Rivals furious at Windows 11 for making it tough for users to switch default browsers

These Windows 11 changes "... seem designed to undermine a user's choice for a non-Microsoft browser," a Firefox executive said, highlighting how the move will be negative for users. (Microsoft )

Microsoft has changed the way default apps are assigned on Windows 11 and rivals are not pleased.

Microsoft’s Windows 11 is expected to roll out soon and the new OS is going to bring in a host of changes and upgrades. One of the features that Microsoft has added to Windows 11 is that it has changed the way default apps are assigned on the new operating system making it very difficult for users to switch default browsers if they miss the first and only prompt. This has ticked off companies like Google, Opera, and Mozilla Firefox. According to a report in The Verge, on Windows 11 if you forget to set your default browser to one of your choice at the first launch of Windows 11, the procedure to do so later is very confusing as compared to what it was on Windows 10.
The default app prompt on Windows 11 is something you only see one, the report mentions and this appears when you install a new browser and open a web link for the first time on the OS. This is the only opportunity for the user to easily switch browsers on Windows 11. If you miss this, you will be asked to set defaults by file or link type instead of a single switch.
"Chrome and many other rival browsers will often prompt users to set them as default and will throw Windows users into the default apps part of settings to enable this," The Verge pointed out. Microsoft's main idea behind something like this is, obviously, to keep users on its own browser and not let them pick another one and set it as default. And understandably, the likes of Google, Mozilla Firefox, and Opera are not pleased by this feature.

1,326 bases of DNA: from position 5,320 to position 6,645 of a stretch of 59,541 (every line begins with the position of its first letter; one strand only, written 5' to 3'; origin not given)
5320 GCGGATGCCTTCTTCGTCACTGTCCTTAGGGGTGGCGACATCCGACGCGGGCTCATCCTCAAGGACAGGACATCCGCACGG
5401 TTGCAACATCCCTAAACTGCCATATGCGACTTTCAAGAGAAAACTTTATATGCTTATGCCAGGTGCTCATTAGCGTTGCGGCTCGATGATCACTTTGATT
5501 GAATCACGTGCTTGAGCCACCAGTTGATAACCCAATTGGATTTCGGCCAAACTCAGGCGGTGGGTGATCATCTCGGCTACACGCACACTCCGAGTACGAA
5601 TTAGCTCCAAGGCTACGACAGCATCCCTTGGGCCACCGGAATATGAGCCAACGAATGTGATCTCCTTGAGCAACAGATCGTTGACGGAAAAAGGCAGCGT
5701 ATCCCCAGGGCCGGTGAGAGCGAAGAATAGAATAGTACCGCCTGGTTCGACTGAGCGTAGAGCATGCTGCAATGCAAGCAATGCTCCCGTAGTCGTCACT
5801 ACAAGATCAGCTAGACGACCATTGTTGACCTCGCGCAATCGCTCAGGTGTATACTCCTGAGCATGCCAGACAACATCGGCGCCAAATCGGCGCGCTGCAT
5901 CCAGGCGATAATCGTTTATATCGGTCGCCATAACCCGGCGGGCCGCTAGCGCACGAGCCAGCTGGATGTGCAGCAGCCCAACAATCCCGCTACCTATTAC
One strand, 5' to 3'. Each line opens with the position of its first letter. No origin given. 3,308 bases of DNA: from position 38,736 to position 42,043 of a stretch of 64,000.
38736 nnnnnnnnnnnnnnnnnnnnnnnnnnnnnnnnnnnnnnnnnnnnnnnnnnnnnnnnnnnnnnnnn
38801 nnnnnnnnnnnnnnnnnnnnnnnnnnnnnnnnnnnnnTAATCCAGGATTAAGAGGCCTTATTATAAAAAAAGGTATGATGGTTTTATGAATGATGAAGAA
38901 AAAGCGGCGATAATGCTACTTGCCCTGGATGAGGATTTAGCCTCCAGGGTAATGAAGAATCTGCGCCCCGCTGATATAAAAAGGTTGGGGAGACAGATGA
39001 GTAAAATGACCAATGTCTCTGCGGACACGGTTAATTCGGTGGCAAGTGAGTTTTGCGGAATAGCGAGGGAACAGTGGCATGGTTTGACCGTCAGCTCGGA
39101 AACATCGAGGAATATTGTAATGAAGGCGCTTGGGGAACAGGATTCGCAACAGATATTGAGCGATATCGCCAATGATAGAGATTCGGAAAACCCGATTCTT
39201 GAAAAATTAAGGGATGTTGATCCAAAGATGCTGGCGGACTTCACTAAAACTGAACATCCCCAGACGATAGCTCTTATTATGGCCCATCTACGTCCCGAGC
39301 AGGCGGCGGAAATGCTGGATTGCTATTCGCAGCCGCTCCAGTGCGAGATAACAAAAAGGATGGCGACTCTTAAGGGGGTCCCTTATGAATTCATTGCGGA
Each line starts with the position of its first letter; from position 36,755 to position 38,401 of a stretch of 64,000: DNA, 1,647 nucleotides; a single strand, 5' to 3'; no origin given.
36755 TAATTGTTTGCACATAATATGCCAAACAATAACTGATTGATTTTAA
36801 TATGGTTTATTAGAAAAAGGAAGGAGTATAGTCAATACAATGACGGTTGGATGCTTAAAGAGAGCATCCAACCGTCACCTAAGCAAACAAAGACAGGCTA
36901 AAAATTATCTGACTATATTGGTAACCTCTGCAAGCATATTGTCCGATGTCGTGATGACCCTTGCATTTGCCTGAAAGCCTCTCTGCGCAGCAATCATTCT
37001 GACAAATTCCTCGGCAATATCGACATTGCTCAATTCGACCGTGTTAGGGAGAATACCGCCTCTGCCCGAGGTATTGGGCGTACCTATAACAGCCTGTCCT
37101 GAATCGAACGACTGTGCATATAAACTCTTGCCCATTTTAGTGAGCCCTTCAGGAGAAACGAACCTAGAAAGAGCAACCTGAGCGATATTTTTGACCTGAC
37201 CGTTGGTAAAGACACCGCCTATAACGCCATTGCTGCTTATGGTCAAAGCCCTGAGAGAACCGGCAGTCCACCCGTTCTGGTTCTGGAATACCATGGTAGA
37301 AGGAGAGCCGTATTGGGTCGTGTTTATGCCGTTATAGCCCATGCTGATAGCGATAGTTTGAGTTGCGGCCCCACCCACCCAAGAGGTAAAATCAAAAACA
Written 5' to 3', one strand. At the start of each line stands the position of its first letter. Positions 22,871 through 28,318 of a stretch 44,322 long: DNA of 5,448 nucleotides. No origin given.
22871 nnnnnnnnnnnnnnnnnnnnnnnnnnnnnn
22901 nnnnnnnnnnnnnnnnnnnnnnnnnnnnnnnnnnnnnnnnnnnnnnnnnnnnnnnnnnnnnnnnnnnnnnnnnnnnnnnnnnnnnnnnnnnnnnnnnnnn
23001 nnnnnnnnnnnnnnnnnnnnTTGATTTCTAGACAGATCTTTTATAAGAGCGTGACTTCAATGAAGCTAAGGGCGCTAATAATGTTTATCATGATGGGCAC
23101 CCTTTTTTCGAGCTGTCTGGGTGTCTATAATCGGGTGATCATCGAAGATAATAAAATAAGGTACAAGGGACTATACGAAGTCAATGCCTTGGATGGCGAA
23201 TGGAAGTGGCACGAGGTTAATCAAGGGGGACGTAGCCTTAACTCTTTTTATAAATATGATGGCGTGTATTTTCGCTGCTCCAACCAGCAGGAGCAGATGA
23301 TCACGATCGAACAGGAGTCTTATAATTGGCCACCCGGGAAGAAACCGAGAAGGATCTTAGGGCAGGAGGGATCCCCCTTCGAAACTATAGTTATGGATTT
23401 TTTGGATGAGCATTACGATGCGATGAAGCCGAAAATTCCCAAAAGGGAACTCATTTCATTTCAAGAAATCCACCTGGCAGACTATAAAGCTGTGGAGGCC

"We have been increasingly worried about the trend on Windows. Since Windows 10, users have had to take additional and unnecessary steps to set and retain their default browser settings. These barriers are confusing at best and seem designed to undermine a user's choice for a non-Microsoft browser," Selena Deckelmann, senior vice president of Firefox, told The Verge.
“This from the company that claims to be the most open, with 'the most choice',” said Hiroshi Lockheimer, Google's head of Android, Chrome and Chrome OS. "I hope this is just a developer preview thing, and the shipping version of Windows 11 lives up to their claims. This is far from 'choice,'" he added.
Opera said that it’s very “unfortunate when a platform vendor is obscurifying a common use case to improve the standing of their own product".
Microsoft has not commented on any of this yet. The company is currently testing its new Office UI which has been designed to complement Windows 11 and sports the same rounded corners along with other subtle changes. The main new features here include a rounded look to the Office ribbon bar and tweaks to some of the buttons on Excel, Word, PowerPoint, and Outlook.


Post a Comment